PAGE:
Setting Personal Swimming Goals -by Michael Collins

Michael Collins is the head coach of Davis Aquatic Masters and was selected Coach of theYear by USMS in 1988

Although most of you donít consider yourself to be "competitive" swimmers, this is not an excuse for not setting goals in your swimming. Doing anything without some sort of purpose will become dull, boring, and repetitive before too long. Goals are necessary to keep one motivated to continue - especially on very cold days, early morning workouts, etc.

Iím sure youíve been told many times, maybe from parents, teachers, bosses, or even a swim coach, to set goals. Whatís so important about setting goals? "It seems so silly to spend the time to sit down and write the things you already know you want to do. "I just want to swim" you may say. "I set goals for my career, but I donít need to set goals for my recreation." This sounds reasonable, but is not true if you take a closer look.

Deep inside, we all need justification for everything we do. Itís human nature to feel the need for accomplishment. The reward of completing a task worked hard at, is something we all strive for, whether itís in the working world or in our personal life. What are you trying to accomplish by swimming?

Make some short and long terms goals for this year. Try to set many goals. If you only set one or two simple or wishy-washy goals it probably wonít help to motivate you. The more goals you set, the more chance for success you have. Remember, you havenít lost anything if you donít reach a particular goal, but you have accomplished something when you do achieve one. Be specific whenever possible, including number (distances, times, places, dates, etc.) Many of you donít realize how much progress you have made. If you record your times or milage you may be surprise by how much progress youíve reall made.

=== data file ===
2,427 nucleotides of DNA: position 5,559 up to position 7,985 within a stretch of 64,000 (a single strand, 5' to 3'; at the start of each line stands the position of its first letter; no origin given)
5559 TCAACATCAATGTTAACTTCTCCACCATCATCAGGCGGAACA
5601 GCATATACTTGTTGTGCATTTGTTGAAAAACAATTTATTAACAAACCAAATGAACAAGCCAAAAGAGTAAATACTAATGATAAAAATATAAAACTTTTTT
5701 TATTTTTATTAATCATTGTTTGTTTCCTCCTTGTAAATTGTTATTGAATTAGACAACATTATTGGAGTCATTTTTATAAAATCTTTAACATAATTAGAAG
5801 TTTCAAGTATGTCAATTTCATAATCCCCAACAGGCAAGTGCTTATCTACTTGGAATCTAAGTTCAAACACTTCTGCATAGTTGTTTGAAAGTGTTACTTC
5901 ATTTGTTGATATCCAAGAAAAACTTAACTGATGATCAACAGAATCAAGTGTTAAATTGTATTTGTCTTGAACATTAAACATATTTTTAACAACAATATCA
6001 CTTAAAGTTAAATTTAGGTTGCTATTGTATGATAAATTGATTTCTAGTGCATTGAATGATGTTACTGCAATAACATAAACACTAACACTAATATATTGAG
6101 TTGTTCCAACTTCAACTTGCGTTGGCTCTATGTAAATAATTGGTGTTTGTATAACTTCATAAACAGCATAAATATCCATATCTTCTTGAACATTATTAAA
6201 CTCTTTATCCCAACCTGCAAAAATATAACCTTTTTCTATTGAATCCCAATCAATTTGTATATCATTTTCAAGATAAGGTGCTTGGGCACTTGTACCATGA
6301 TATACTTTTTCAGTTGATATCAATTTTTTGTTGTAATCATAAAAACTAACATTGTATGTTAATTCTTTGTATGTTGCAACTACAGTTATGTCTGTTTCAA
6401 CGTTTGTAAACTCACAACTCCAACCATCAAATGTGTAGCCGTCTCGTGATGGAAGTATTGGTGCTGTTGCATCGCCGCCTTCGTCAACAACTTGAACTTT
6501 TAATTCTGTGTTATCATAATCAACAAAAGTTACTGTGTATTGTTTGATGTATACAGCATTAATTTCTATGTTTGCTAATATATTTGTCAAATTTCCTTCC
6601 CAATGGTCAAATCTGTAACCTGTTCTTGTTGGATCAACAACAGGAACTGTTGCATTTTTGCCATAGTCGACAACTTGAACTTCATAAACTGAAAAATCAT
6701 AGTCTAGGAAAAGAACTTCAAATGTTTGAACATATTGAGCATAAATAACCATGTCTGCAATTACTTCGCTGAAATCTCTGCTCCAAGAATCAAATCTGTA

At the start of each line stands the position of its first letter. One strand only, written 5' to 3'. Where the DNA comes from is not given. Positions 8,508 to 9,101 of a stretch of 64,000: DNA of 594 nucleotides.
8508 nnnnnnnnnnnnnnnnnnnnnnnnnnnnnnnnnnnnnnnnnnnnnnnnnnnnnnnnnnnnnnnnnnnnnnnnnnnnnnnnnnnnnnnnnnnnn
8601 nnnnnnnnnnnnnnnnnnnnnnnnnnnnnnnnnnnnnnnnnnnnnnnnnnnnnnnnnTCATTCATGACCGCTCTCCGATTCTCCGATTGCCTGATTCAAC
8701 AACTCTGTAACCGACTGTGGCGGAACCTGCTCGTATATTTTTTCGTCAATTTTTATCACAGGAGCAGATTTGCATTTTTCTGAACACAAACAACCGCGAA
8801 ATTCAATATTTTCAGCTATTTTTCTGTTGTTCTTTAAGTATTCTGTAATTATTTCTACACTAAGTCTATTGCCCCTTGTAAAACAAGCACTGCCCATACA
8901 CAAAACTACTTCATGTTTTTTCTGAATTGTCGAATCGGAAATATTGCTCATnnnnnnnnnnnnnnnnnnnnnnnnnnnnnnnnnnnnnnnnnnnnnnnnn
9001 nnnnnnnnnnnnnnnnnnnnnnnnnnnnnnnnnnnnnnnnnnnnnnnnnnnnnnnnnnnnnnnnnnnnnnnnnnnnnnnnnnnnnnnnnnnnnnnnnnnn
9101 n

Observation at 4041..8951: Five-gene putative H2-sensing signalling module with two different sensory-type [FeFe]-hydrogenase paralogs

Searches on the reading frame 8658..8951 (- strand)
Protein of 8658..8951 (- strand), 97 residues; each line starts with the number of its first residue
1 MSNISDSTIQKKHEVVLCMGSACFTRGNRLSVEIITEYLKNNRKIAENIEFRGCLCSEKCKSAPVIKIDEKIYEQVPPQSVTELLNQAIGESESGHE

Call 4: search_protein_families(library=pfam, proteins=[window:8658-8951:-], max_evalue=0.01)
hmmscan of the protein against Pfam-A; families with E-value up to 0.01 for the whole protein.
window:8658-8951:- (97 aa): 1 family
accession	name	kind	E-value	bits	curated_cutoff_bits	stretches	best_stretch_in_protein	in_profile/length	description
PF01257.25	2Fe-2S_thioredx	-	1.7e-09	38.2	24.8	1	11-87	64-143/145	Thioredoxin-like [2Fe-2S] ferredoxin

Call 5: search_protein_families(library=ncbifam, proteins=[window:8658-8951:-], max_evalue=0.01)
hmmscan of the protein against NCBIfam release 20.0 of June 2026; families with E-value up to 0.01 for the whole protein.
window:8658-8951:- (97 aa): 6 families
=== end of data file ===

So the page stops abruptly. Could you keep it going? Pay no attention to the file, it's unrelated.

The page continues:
Overcome the Fear of Failure: I have noticed that many swimmerís donít set goals to improve swimming skills, or enter events to check their progress due to a "fear of failure." When asked to do a timed swim in workout, or to enter some other event (such as the One Hour Postal swim), do you say "Oh no, Iím not in shape! "Iím too slow." Or "I donít think I can do as well as last year." These are fear of failure answers. So what if you donít go as far. So what if youíre not the fastest. Itís the process of trying to improve thatís important. A great quote I like to refer to goes like this: "Failure is not the worst thing in the world. The very worst is not to try." However, chances are youíll be quite please with the results, and occasionally reach your goals.

Editorís note: In this newsletter is an event calender and an entry form for the February Fitness Challenge Postal event. Commit now to participating in at least two of these upcoming events in the next six months and tell someone, preferably your coach, which you have selected. Studies on goal setting show that people who made specific goals and told someone else about those goals achieved a higher percentage of their goals than people who didnít set any goals or perple who set gaols but never told anyone. For fitness or lap swimmers who feel you "are not ready" to swim in a meet, you are. But if you convince yourself that you are not, try the February Fitness Challenge which can be done in the privacy of your own local pool or during a organized Master workout or meet. Youíll be surprised how a simple committment to add up your yardage during the month of February by entering the event, will motivate you to attend more workouts (and perhaps sit on the wall less) and leave you heading into spring with a higher energy level. Perhaps by summer, youíll be willing to try your first ocean event. Anythingís possible with the right attitude!

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